JERUSALEM (Reuters) - Israeli legislators voted on Monday to form an inquiry commission with executive powers to probe years of failure by the Jewish state to provide adequate financial help for needy survivors of the Nazi Holocaust.
Israel’s establishment in 1948 with international backing came after the arrival of hundreds of thousands of refugees and Holocaust survivors from Europe after World War Two.
Many of the survivors, now elderly and infirm, have complained for years of not receiving adequate funding to allow them to live out their remaining years in dignity.
“Holocaust survivors are tired of promises and they have been treated failingly for years,” said Zvulun Orlev, who heads Israel’s parliamentary state audit committee.
Orlev said his committee voted to form the commission because Israeli Prime Minister Ehud Olmert’s government failed to respond swiftly to a damning report by the state comptroller, who probes government departments and state-funded bodies.
Olmert said his cabinet had on Sunday approved a formula for paying out 2 billion shekels (265 million pounds) to survivors and that a transfer of money would begin “in the coming days”.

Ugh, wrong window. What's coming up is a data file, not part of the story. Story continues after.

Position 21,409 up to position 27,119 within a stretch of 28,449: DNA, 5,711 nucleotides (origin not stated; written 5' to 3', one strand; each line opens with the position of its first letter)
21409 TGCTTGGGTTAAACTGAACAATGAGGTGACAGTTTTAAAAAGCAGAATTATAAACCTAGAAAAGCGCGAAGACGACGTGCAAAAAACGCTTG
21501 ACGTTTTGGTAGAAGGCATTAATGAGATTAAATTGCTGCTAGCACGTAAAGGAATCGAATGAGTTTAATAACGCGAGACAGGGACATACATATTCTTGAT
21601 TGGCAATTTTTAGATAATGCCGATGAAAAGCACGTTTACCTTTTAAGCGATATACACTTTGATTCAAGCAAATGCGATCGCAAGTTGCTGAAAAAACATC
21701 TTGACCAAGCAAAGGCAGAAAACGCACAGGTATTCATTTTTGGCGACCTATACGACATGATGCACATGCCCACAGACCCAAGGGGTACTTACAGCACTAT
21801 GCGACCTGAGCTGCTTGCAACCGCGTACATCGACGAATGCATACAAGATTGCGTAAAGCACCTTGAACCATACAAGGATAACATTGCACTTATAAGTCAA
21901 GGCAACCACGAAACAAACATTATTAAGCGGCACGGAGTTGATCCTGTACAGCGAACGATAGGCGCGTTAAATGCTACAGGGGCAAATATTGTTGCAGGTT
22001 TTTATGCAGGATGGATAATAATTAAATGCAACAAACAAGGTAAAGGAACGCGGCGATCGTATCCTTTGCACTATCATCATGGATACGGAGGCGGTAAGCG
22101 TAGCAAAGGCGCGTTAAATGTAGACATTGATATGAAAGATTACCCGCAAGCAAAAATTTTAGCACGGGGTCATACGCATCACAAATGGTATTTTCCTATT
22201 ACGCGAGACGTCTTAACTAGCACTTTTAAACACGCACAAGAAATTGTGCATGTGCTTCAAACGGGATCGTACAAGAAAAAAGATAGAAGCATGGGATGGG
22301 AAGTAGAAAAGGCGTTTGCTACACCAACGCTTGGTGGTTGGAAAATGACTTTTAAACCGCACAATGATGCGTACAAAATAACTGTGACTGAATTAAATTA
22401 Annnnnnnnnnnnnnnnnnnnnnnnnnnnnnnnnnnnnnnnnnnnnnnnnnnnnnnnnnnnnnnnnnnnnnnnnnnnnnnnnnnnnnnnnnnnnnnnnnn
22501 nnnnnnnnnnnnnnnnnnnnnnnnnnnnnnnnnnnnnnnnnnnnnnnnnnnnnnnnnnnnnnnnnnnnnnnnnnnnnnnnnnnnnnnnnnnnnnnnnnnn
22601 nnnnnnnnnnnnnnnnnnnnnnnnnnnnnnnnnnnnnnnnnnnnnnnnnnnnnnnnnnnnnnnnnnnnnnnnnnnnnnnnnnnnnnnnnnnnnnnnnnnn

“Every day of delay is an intolerable day and we will do all we can to ensure that the survivors benefit from the minimum which Israel has committed to provide after 60 years of ignoring the matter,” he said on Monday.
Olmert said his government would cooperate with the inquiry commission. It has the power to order the removal from office of individuals found to have failed in their official capacity.
Orlev said the establishment of a state commission of inquiry through a decision taken by a parliamentary panel had happened once before, some 25 years ago.
State commissions are usually formed by the cabinet or by parliament and are often headed by Supreme Court judges.
The state comptroller’s report published in August said an estimated 250,000 Holocaust survivors currently live in Israel.
The accepted definition of a Holocaust survivor for the purposes of compensation is a man or woman who lived in a country occupied by Nazi Germany or under its direct control, or a person who escaped a country a little before or after the Nazis took control there.
The report said that currently some 50,000 get a stipend from the state and another 57,000 receive reparations from the German government but the remaining 143,000 receive nothing because they are not deemed eligible.
Basic stipends amount to a few hundred dollars each month.
Orlev said the number of Holocaust survivors are dwindling quickly and that some 40 of them die every day.
“I am ashamed as a Jew that this is the way the state of Israel treats these people,” Orlev said.
Writing by Ori Lewis
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